- Do expect some pain after surgery; take pain killers as prescribed
- Some bleeding is normal, especially with the first bowel movement after surgery
- Ice packs applied to the anal area may reduce swelling and pain
- Frequent soaks in warm water (sitz baths) help relieve pain and muscle spasms
How long does it normally take to fully recover, from the Procedure?
It may take anywhere between 2-3 weeks, to recover completely from the Hemorrhoidectomy procedure.
What happens to tissue (if any), taken out during the Procedure?
The Hemorrhoidectomy procedure does not involve the surgical removal of any tissue.
When should you expect results from the pathologist regarding tissue taken out, during the Procedure?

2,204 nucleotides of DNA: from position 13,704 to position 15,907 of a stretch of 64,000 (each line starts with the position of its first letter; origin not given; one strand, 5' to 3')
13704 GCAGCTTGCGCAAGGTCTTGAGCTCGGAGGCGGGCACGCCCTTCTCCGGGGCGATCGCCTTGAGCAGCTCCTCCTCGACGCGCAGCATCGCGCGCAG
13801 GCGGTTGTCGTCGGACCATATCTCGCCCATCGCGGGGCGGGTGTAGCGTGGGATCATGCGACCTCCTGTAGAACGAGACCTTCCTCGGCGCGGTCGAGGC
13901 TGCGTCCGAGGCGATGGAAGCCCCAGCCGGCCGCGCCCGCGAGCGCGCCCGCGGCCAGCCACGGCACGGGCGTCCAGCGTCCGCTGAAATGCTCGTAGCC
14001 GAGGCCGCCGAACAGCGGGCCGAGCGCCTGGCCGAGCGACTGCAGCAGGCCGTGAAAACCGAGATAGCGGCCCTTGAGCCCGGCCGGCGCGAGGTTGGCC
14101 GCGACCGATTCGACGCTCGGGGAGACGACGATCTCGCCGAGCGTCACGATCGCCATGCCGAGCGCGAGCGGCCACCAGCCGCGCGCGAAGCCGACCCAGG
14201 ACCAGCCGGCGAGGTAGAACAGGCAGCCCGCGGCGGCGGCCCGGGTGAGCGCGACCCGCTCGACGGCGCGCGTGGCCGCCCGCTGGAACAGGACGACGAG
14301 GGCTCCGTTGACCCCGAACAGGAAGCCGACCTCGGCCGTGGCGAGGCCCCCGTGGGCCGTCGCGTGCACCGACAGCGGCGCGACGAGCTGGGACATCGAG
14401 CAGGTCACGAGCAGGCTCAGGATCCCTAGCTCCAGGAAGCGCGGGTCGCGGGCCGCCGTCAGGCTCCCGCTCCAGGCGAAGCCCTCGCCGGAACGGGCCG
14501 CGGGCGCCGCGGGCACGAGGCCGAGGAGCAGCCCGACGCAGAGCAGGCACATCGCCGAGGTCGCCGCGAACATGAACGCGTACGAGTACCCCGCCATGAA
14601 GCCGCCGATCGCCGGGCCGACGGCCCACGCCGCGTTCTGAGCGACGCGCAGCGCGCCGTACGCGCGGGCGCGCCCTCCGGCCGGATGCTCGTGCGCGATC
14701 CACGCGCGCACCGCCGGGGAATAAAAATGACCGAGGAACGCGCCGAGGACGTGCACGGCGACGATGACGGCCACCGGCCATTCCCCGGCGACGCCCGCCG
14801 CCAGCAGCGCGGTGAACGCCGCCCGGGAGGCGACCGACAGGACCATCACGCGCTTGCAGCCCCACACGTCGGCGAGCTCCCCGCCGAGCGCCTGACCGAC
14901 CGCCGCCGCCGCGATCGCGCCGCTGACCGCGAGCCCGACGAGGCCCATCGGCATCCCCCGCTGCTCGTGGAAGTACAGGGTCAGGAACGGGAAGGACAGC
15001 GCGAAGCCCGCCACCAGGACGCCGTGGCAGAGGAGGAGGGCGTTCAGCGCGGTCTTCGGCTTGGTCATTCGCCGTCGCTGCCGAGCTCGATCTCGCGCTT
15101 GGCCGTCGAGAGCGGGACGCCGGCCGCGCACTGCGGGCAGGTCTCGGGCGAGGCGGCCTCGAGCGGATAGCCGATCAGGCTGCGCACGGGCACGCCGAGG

Since no tissue is removed during the Hemorrhoidectomy procedure, a pathologist does not get involved in the care of the patient.
Who will you receive a Bill from, after the Hemorrhoidectomy surgical procedure?
It is important to note that the number of bills that the patient may receive depends on the arrangement the healthcare facility has with the physician and other healthcare providers.
Sometimes, the patient may get a single bill that includes the healthcare facility and the consultant physician charges. Sometimes the patient might get multiple bills depending on the healthcare provider involved. For instance, the patient may get a bill from:
- the outpatient facility, physician’s office or hospital
- a family physician or a general surgeon
Individuals are advised to inquire and confirm the type of billing, before the Hemorrhoidectomy surgical procedure is performed.
Thanks and Gratitude:
We sincerely acknowledge and thank Dr. Douglas J. Jones for reviewing the article. His valuable input and feedback has helped enrich the contents of this article.
Douglas J. Jones, MD FACS
Board Certified General Surgeon and Faculty Member
University of Illinois, College of Medicine at Urbana-Champaign
506 S. Mathews Ave., Urbana, IL 61801, USA